It is important to take actions that build a society more adept at managing similar crises in the future, i.e. “build back better” after the crisis. Going forward, it will be important that each country’s large-scale economic measures contribute to building a more sustainable, resilient and inclusive society in the future (i.e. the implementation of a “global” Green New Deal). IGES plans to analyse the extent to which Japan’s emergency economic measures incorporate environmental measures (e.g. towards RE100). Moreover, through collaboration with various international partners, IGES is monitoring how each country’s economic recovery plan will incorporate the concept of green recovery, and is evaluating these policies.
[Long-Term Measures: Creating a Resilient and Sustainable Society]
Sustainable and Integrated Approaches
The promotion of regional circulating and ecological spheres (Regional-CES), which aim for holistic sustainable development at the regional level through integrated efforts toward achieving diverse, social, economic and environmental targets, is also seen as a reasonable way forward in the long term. IGES is planning to launch a case study on the application of the Regional-CES concept in two regions in Asia together with a number of partner institutes. One proposed research project on Regional-CES and pandemic response may focus on understanding urban-rural interdependency patterns in the event of pandemics, focusing on resource flows, economic recovery and collective resilience.
Sound Urban Environmental Measures in Developing Countries
The urban dimension and root causes of pandemics are multiple, including the fact that essential daily activities, such as commuting and shopping, are carried out in relatively congested spaces, that cities confront all sorts of environmental challenges which are associated with unsustainable production and consumption patterns, and that cities are primary sources of environmental pollution, which worsens the pre-existing health conditions of their inhabitants. In addition, municipal waste streams in cities will experience a surge in the volume of disposables, increases in use of single-use plastic bags, containers and utensils, and disruption of normal waste management systems due to safety concerns and lockdowns. Through international cooperation, IGES, with its partners, may integrate pandemic management as part of environmental sustainability and urban resilience, and has initiated discussions on this issue with local governments in several Southeast Asian countries.
Measures for Climate Adaptation Planning
Ecosystems are changing dramatically due to climate change. These changes expand transition zones where species from different habitats interact and thereby elevate the risk of pathogen spillover. In other words, it is fully conceivable that climate change can become an indirect factor contributing to the rise in frequency of infectious diseases like COVID-19. Therefore, as illustrated by this current crisis, it is necessary to consider infectious disease risk as another important impact of climate change. IGES, in full consultation with relevant partners, could consider including infectious disease risk as one point of focus for the upcoming launch of a platform for climate change adaptation in Asia. IGES is considering a study on the implications of COVID-19 for resilience in developing countries.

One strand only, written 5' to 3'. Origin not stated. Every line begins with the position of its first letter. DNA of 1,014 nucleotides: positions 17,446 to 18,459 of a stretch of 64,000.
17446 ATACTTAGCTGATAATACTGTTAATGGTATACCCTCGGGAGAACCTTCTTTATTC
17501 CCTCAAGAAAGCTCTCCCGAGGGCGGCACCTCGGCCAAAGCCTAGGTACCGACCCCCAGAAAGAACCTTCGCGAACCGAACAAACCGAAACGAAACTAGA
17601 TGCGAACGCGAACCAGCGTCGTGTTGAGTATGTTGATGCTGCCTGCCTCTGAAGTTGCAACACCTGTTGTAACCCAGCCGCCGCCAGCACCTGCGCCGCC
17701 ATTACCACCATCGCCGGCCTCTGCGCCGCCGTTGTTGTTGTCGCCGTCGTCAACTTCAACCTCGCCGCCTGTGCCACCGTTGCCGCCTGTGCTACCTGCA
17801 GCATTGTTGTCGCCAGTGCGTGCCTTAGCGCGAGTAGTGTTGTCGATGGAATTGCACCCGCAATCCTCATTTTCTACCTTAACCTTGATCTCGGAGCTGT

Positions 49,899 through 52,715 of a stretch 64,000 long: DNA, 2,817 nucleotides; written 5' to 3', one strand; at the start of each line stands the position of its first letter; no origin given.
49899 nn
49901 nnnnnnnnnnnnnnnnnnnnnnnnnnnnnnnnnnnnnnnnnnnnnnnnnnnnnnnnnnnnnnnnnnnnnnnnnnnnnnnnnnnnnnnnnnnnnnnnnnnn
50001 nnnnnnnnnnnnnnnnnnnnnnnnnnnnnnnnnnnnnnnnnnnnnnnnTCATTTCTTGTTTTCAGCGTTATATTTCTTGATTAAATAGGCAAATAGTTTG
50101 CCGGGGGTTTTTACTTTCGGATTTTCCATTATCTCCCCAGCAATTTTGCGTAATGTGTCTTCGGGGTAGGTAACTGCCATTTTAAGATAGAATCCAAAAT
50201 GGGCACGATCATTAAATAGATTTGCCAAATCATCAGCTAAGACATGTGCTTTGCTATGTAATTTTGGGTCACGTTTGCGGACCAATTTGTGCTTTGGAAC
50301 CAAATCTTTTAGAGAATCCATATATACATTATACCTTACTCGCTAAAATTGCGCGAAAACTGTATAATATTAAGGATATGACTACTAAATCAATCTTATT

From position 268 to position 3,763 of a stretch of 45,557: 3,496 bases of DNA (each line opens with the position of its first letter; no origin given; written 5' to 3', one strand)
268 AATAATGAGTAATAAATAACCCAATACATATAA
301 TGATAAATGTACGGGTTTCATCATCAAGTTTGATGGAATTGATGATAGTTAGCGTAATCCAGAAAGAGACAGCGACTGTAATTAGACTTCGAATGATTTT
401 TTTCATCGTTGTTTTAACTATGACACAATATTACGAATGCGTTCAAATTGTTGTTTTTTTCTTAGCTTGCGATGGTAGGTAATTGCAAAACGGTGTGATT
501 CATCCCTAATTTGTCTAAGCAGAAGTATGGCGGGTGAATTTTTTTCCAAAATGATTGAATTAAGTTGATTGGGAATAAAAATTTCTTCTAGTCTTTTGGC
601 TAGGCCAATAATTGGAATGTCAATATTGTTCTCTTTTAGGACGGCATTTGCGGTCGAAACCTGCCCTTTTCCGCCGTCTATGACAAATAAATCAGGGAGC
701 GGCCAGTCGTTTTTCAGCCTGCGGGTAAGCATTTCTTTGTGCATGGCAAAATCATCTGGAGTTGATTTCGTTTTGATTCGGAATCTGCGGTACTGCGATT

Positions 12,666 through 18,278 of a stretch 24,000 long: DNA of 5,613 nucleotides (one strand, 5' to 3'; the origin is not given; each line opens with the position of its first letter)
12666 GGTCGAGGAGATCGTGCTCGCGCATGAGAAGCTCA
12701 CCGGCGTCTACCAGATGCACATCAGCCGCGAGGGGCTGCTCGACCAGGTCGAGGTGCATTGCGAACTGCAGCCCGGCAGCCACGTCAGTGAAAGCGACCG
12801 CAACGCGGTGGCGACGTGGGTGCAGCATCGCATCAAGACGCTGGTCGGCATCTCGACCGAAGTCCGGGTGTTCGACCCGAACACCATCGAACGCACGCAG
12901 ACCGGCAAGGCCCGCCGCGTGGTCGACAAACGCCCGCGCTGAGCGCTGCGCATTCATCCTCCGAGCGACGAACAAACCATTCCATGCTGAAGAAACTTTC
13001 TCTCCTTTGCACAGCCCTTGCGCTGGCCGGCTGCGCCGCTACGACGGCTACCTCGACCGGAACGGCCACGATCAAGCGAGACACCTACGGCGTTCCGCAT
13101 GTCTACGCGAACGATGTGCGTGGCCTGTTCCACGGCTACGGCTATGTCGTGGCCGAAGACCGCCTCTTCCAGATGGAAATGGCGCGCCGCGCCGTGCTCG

Measures to Control Global Risks
It has again been proven that increasingly globalised risks such as this pandemic can result in massive socio-economic impacts, i.e. disruptions of global supply chains and the collapse of global tourism. Policies and measures, both international and domestic, are therefore considered necessary to make supply chains more sustainable and resilient. Additionally, policies and practices to promote sustainable tourism worldwide should be substantially strengthened. IGES could consider research on improved global governance to address globalised risks effectively, in collaboration with domestic and international partners.
About the Institute for Global Environmental Strategies (IGES)
The Institute for Global Environmental Strategies (IGES) is a collaborative research and outreach organisation working to accelerate the transition to a sustainable, resilient, shared, and inclusive Asia-Pacific region, both across borders and within the world at large. Our strategic research and operations are defined by a mission — to drive action on the world’s most critical environmental and social challenges through the delivery of trusted expertise on sustainable development and resilience. IGES operates as an agent of change. Together with key international organisations, governments, academic institutes, business and civil society leaders we seek to foster a world where planetary boundaries are fully respected, a green economy is flexibly implemented, and the well-being of people is steadily improved. In so doing we emphasise workable and inspired approaches to cross-cutting global development issues ranging from climate change, natural resources and ecosystems management, and sustainable consumption and production, among many others. The Institute — established in 1998 with support from the Japanese government and Kanagawa Prefecture — maintains its international headquarters in Hayama, Japan. With offices and local centres in Tokyo, Kansai, Kitakyushu, Beijing, Bangkok and New Delhi, IGES supports a regional and global network for groundbreaking sustainable development research and practice. More information can be found at: https://www.iges.or.jp/en/